We here at Lets’ Get Sciencey have introduced you to some of the most important women in medicine and engineering. Now it is time to celebrate some amazing famous tech ladies who made it possible for humankind to reach this current stage of development.
Women have been the foundation of computer sciences and instrumental to the development of all stages of the modern computer age. Pioneering women have been responsible for the earliest forms of the internet, for coding the systems that put the man to the moon, and even for the way you search for something online.
Despite this, women still have to deal with underrepresentation in this field. Even today, many people do not realize the incredible impact that women have had in this vital part of our contemporary world.
So, it is time for all of us to join in celebrating these top 10+ outstanding famous tech ladies!
1. Dorothy E. Denning
- Developed the Lattice-Based Access Control (LBAC) for cybersecurity
- Developed the first Intrusion Detecting System
We start the presentation of our top 10+ tech ladies with Dorothy E. Denning. With Denning’s birthday celebrated last month, what is a better way to honor her efforts if not making her the first entry on our list?
Denning was born on the 12th of August 1945 and grew up in Michigan. She is most famous for her contributions to cybersecurity.
Dorothy developed a method known as Lattice-Based Access Control (LBAC), which gives controlled access to sensitive information based on varying factors.
She later created further developments to the security industry through the development of the first Intrusion Detecting System, designed to detect and block any malicious or unidentified activity.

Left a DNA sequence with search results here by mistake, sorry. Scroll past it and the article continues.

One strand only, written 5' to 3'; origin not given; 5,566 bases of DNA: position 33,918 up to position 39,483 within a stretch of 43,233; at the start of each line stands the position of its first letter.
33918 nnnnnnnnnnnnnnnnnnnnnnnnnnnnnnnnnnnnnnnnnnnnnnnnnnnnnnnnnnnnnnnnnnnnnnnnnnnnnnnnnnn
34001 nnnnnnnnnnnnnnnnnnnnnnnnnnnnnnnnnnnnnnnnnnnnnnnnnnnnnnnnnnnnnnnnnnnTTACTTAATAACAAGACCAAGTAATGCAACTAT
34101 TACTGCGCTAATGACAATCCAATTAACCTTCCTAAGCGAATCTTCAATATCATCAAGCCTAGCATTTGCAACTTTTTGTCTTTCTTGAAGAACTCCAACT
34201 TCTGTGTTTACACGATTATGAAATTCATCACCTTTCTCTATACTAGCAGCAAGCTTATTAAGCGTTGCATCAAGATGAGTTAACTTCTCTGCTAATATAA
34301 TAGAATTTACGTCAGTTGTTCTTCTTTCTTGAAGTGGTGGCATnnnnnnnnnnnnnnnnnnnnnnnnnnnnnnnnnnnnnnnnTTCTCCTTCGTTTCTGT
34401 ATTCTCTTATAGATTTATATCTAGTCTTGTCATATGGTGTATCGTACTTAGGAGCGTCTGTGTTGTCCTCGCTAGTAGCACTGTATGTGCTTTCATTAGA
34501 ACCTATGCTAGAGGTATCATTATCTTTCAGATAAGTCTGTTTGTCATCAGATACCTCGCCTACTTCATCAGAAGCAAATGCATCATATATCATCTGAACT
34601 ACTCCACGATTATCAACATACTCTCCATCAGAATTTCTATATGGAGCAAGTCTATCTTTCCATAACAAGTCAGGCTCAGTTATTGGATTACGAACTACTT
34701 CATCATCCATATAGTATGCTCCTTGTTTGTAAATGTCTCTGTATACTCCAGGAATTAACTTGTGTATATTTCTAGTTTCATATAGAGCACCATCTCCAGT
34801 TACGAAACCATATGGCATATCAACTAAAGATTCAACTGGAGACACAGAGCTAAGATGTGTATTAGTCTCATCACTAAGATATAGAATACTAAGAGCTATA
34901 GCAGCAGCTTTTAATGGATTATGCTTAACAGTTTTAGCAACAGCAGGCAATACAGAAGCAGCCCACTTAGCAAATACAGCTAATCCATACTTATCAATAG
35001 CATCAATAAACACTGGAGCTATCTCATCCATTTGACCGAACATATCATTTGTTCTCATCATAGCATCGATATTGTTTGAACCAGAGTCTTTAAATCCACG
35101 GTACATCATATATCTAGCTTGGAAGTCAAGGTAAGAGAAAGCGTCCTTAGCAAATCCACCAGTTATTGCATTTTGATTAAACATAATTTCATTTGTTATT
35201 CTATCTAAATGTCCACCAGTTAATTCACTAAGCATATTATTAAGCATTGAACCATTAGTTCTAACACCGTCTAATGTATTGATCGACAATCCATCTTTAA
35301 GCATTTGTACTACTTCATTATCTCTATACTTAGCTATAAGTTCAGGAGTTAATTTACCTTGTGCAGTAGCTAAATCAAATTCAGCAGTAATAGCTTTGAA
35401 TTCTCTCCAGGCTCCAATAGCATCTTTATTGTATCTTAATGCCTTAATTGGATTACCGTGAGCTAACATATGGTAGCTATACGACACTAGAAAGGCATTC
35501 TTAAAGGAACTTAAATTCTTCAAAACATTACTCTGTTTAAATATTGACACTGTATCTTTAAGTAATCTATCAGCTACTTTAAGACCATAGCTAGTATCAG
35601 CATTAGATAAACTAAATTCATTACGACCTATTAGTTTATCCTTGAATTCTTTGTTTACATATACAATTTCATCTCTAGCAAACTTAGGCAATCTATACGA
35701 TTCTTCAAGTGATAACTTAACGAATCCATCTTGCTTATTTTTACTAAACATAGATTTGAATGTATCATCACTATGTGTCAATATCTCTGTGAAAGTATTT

In addition to changing the cybersecurity landscape for generations to come, she has also authored four books and over 200 articles. In recognition of her contributions, she has received over 20 awards and received an induction into the National Cyber Security Hall of Fame.
2. Grace Hopper
- “The Mother of Computing”
- Contributions to the Mark 1 computer, FLOW-MATIC, CBOL
Grace Hopper was an American computer scientist, considered the “Mother of computing.” She was an Admiral for the U.S. Navy Reserves during World War 2 and revolutionized the way that computers process information.
Hopper was one of the women programmers to work on the Mark 1 computer, the world’s first to automatically calculate complex equations. She was also part of the team to create the UNIVAC I, the first computer designed for business operations opposed to scientific ones.
She was responsible for the creation of the FLOW-MATIC, the fist English-like data processing language in place of machine coding. This processing language evolved to become the Common Business Orientated Language (CBOL), but it remains the foundation of computers’ use of information.
Hopper worked as a technical consultant for the team, updating the language and developing the validation software for it. She also created a method of standardized testing for the programming languages.
“The Queen of Coding” has received numerous awards and recognitions, including an annual celebration of her work: The Grace Hopper Celebration of Women in Computing aimed to inspire women in technology.